The Maker Faire week is here, and I am excited! Maker Faire is an annual event that attracts makers, students, developers, the curious minded, people of all-ages, background, and dreams with aspiration in technology, science, and the environment. A place to discover and enjoy learning what others have made. My group and I visited the site a day early as planned; Thursday morning at 10:00 am, to setup for the official Opening Day event.
We arrived at the Maker Faire Bay Area 2018 with mixed excitement; the curiosity surrounding exposing the project to the public from around the world for the first time, and the anxiety from the unknown (mostly hidden surprises). We had two visible posters describing the installation mounted outside the 10 x 10 x 10 tent, and the objects table staged on one side closer to the entrance. The stage was set to test our proposition and see whether we have enough design research and technology to provoke awareness in how people interact with each other. Within minutes of the opening of the event, people began to visit and ask questions about the installation. It was the first time we had to explain to the public what the project was about and introduce them to the interactive non-linear storytelling. Slowly, and as more people came to visit, the wait time creeped to more than 10 minutes per experience. Most people didn’t mind the wait, while others chose to come back later. People began to randomly select the personal objects from the table and went inside the tent to reveal the interactive story. The stream of people stabilized and we became comfortable as time went by. Except for a few times the video froze, there were no real technical issues to worry about. But standing on a concrete floor for 3 days (the duration of the event) wasn’t fun. We enjoyed interacting with and the responses from users. In all, over 230 people went through the experience during the 3 days period.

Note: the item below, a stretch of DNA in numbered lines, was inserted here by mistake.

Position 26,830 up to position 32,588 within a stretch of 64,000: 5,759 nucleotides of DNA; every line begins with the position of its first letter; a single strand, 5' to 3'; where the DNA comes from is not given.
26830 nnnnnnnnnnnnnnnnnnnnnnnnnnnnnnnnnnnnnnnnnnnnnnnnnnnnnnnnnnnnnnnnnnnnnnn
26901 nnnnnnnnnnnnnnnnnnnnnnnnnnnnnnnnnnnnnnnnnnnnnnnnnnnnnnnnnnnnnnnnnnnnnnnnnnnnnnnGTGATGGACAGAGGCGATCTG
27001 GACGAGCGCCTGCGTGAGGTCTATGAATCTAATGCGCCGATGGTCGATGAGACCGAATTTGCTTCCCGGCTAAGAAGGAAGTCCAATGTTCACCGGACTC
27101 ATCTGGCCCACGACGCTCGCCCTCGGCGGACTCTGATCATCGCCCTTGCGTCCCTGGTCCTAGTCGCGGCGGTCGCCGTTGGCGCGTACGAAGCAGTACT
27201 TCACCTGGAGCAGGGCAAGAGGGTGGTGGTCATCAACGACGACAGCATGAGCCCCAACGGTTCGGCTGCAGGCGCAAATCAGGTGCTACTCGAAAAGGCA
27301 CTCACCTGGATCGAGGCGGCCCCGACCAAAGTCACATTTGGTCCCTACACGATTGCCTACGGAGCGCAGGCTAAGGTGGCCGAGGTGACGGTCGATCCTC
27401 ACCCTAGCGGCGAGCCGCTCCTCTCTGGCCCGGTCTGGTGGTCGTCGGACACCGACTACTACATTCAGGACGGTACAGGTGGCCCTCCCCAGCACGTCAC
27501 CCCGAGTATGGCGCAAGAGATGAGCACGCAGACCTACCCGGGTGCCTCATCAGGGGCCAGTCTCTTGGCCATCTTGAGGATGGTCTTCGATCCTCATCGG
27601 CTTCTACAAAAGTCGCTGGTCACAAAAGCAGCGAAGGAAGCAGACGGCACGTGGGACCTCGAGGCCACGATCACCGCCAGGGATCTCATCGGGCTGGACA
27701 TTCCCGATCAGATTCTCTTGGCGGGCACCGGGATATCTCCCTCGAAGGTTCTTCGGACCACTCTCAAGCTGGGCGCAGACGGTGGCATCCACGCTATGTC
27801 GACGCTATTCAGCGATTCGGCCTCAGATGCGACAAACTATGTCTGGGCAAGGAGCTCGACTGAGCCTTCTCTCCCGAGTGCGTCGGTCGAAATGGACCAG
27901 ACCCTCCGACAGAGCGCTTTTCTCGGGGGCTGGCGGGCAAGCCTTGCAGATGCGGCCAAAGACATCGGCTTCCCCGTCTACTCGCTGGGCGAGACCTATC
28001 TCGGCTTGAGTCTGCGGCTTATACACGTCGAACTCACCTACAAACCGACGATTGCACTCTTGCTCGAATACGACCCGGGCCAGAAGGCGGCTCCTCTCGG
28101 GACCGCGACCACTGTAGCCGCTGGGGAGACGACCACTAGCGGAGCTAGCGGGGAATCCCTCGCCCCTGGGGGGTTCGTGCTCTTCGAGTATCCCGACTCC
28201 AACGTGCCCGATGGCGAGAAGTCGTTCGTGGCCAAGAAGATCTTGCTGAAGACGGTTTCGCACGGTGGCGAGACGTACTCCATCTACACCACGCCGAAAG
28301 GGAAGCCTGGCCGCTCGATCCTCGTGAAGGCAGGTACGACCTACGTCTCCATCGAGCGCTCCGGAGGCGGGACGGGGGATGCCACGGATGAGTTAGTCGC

Measuring the result of the experience posed a challenge; we had no clear system to collect and produce useful statistical data on the experiment. Thus, we are left with depending on observations, user feedback and questionnaires to form opinions of the noted results. In retrospect, each topic should have at least, 30 or more specific questionnaires with ‘before’ and ‘after’ responses, creative ways of encouraging user unsolicited impression of their experience, and auto-generated count of visitors to the tent. Albeit, the limited sample size revealed enough evidence for us to assert that the Wear My Story experiment provokes awareness that may help to mitigate how people judge people at first encounter. We are confident and on the right track.